Patrick Dacey
swi@satx.rr.com
TREC # 6636
www.southwestinspections.com

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Russel Ray

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Posted: Nov 8, 2004 1:13 PM       Post Subject:
We couldn't quit laughing long enough to do much else after we saw this. Fortunately, the water heater is one of the last things we inspect (we like to run the faucets to make the water heater fire up and run for a little while before we inspect it) so I don't think we missed too much while we were laughing.

Ooooooops. I just remembered that we forgot to walk the roof. Oh, wait. Nevermind. One of my employees just told me that we don't walk roofs. Good. Okay. I don't think we missed anything. However, I'll have to write the report later because we're still laughing too much.
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Russel Ray

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Posted: Nov 8, 2004 1:54 PM       Post Subject:
pdacey wrote:
I can't believe the exhaust from the dryer wasn't constantly blowing out the pilot on the WH.

I think that's fairly easy to explain. Ms. Seller washed first. Therefore, the hot water was all used up. Therefore, there was a big flame at the water heater, heating up cold water, when the dryer started blowing lint to it.
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Kevin McMahon

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Posted: Nov 8, 2004 2:21 PM       Post Subject:
That's a classic!!! icon_lol.gif
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Richard Washington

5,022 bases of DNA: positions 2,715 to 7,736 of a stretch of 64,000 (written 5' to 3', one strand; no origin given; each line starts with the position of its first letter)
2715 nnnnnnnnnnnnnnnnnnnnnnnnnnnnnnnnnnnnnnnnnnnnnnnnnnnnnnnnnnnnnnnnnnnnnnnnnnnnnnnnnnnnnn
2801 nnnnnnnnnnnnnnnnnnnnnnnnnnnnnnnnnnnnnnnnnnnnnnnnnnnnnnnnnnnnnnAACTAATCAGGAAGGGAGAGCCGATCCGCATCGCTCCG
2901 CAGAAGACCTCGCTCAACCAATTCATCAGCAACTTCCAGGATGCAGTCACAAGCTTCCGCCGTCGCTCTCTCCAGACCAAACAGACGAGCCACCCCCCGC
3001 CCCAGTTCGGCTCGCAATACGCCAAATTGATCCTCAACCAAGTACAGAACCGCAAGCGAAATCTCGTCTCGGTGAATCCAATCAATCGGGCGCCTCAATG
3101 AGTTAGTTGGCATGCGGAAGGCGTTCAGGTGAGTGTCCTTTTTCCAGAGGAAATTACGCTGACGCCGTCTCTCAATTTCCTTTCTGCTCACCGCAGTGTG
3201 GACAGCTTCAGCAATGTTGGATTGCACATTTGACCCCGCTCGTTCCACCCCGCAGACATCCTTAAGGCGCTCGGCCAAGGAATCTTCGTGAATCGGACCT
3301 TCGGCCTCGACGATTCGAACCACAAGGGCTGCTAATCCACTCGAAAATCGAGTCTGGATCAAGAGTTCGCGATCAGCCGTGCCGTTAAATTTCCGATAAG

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Posted: Nov 8, 2004 2:29 PM       Post Subject:
that gets my nomination for pic of year.

BTW the T&P line terminating in the mop bucket comes in a close second.

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Russel Ray

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Posted: Nov 8, 2004 2:40 PM       Post Subject:
rwashington wrote:
the T&P line terminating in the mop bucket comes in a close second.

I don't like the mop bucket?I prefer a metal pail?but that's my standard recommendation for the drain pipe there. I prefer to see if water is being discharged through the drain pipe since that would indicate that the relief valve has operated, which would indicate that there is a problem with the water heater. About half the water heaters here are in the garage with the drain pipe 6-12 inches above the floor at the base of the water heater. The other half? Those pipes go anywhere and everywhere, not good in my opinion.
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Joseph Smith.

Treasure Valley Maintenance & Inspections LLC
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Posted: Nov 8, 2004 2:48 PM       Post Subject: